Summer color. Most gardeners like to have seasonal flowering plants to provide spots
or sweeps of color in their landscapes, decks, porches, etc. While it is a chore to switch out plants repeatedly—those used explicitly for summer tend to give the most flowers and the most extended season. If planted now, or earlier, many will continue to flower until October or November. However, most annuals will need summer irrigation, since they do not have a developed root system, or their roots are shallow, so irrigation needs to be taken into account.
the bees, butterflies, and hummers. Daisy type flowers are generally very popular with pollinators—try sunflowers or Tithonia (Bolivian sunflower) for drama that you’ll appreciate as well. Hummingbirds respond to red or orange tubular flowers such as Penstemon, California fuchsia, Agastache (Mexican hyssop), etc.
 Ongoing ~ Larkfield Community Garden Work Day ~ 3rd Sat. of every month! FREE, Maddux Ranch Regional Park, 4655 Lavell Rd., Santa Rosa, parks.,
Ongoing ~ Volunteer at Sonoma Garden Park ~ Become a regular volunteer and grow your gardening knowledge. Volunteer, Drop-In Hours - Tue, Wed, Fri, Sat, 9-1p, Sonoma Garden Park, 19996 7th St. E., Sonoma, 707-996-0712,,
Whether in your permanent plantings or seasonal accents, try choosing plants that have lots of pollen and nectar to attract
Butterflies will usually get nectar from a wide variety of flowers, but for those hoping to see them lay eggs and regenerate, growing the right larval food source is critical. For specific preferences, info is easy to find online. Monarch butterflies, of course, want milkweeds, so finding some space for them, will be necessary. Use native milkweeds when possible.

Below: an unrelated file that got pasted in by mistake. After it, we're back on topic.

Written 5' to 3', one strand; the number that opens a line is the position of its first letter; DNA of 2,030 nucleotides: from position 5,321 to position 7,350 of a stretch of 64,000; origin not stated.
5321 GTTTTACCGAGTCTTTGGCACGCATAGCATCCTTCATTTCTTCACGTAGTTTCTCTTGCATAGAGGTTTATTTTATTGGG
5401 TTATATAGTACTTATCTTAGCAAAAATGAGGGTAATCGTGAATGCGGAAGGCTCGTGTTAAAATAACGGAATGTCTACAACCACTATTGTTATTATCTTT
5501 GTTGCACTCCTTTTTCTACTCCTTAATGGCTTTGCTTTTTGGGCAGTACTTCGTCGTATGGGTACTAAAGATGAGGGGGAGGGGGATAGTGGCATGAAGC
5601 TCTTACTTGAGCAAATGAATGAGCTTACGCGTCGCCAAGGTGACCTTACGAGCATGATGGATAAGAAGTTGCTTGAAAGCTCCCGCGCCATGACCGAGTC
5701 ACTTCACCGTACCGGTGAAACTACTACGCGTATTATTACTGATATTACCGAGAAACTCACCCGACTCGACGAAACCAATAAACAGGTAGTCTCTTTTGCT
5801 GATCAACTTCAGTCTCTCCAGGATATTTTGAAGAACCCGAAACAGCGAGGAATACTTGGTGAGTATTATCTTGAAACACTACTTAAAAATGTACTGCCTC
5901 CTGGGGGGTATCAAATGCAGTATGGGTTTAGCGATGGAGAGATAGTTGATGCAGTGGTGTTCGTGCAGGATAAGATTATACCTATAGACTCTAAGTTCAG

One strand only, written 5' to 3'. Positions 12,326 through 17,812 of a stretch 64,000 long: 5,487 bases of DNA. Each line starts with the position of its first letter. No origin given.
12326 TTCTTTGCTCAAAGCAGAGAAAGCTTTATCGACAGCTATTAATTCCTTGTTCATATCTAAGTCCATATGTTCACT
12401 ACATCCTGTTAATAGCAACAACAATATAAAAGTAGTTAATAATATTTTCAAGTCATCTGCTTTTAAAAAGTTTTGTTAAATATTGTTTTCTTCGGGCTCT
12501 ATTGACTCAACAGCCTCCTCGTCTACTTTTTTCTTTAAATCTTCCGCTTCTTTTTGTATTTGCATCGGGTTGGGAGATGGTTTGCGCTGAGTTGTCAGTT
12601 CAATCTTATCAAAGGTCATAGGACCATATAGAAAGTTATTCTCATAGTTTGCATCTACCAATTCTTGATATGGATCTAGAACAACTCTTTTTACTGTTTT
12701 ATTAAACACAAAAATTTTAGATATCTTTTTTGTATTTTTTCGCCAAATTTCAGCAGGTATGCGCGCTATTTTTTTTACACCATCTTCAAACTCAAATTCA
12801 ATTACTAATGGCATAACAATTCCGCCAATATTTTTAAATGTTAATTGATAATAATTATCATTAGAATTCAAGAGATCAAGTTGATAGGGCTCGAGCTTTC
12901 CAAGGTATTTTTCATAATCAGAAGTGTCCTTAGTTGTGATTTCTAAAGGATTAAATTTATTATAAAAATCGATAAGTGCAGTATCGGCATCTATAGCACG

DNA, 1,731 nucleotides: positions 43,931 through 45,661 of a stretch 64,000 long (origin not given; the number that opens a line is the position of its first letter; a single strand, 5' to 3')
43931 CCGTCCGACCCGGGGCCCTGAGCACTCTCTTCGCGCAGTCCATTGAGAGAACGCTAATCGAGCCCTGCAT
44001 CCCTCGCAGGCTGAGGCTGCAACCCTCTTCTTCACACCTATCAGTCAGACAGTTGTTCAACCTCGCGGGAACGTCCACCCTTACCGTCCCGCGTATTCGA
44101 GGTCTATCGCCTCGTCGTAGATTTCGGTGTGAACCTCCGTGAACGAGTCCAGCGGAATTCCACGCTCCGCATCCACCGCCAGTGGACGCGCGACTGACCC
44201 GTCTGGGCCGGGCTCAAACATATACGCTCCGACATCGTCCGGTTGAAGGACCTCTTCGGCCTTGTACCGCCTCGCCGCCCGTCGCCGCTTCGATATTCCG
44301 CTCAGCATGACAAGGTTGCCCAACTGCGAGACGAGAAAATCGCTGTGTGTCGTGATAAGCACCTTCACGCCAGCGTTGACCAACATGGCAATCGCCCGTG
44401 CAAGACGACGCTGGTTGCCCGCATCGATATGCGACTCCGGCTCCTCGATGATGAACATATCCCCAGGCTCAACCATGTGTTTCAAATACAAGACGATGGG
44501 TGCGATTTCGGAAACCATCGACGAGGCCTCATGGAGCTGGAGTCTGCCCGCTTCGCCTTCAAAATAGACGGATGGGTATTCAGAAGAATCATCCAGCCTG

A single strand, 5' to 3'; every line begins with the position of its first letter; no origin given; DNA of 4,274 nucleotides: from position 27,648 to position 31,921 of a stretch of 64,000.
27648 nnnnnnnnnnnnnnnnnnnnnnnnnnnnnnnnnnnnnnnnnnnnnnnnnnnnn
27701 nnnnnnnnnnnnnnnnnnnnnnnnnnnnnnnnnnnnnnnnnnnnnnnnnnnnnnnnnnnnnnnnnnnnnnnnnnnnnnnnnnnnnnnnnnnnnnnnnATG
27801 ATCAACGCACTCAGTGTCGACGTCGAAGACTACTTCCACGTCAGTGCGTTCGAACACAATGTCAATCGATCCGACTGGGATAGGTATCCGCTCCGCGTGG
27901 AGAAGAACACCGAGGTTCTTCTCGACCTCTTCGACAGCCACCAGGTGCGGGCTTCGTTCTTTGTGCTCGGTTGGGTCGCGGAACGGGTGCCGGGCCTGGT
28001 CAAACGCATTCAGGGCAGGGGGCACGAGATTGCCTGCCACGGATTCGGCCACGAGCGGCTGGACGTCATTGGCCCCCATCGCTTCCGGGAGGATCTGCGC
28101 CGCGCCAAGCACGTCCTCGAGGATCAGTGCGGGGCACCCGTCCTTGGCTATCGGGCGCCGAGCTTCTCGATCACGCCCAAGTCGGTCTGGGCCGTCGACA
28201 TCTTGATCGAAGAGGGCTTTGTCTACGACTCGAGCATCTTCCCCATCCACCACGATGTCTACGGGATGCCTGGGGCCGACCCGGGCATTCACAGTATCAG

Daily Acts Monthly Garden Days -
Our water-wise demonstration gardens and food forests in Petaluma, Sebastopol, Windsor, and Cotati can only do their job of inspiring change when they are well maintained a few hours at a time.
Petaluma - Cavanagh Community Food Forest (Corner of 8th and G St.) 2nd Thursdays from 10am-12pm. Email for more info.
Cotati - Pocket Park Food Forest (Intersection of LaSalle & Loretto) 4th Fridays from 10am – 12pm. Email for more info
Sebastopol - City Hall and Library Landscape (7140 Bodega Ave.) 3rd Wednesdays from 10am-12pm. Email
Jun 8 ~ Hands-On Graywater Installation Learn how to tap into this money-saving resource and watch your garden oasis flourish. Free, 9a-3p, Private Residence (shared with registration), Petaluma,
Jun 11 ~ Resilient Homes Talk - Take action on climate change, build community, support ecological & local resilience. Free, 6:30p-8p, Private Residence (shared upon registration), Petaluma
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Did you know? Sonoma County has five native species of milkweed (Asclepias—named for Asclepius, Greek god of healing) that grow in various habitats. Purple milkweed (A. cordifolia) grows in openings in woodlands; Indian milkweed (A. eriocarpa) is rare and known from barren sites; narrow-leaf milkweed (A. fasciculatum) is the most common species in the County and easy to grow; serpentine milkweed (A. solanoana) is restricted to serpentine barrens, so probably not going to be successful in gardens; and showy milkweed (A. speciosa) grows in rocky sites, but can be grown in cultivation.
The unexpected late-season rains will have refreshed much of the native vegetation, so it’s still an excellent time to explore our local parks. As we progress into summer, hiking becomes more about appreciating the overall landscape, the contours of the land, the massing of trees, shrubs and grasslands, or the views, rather than wildflower displays—but June is a month of transitions, so both can be enjoyed. Get out and enjoy your County!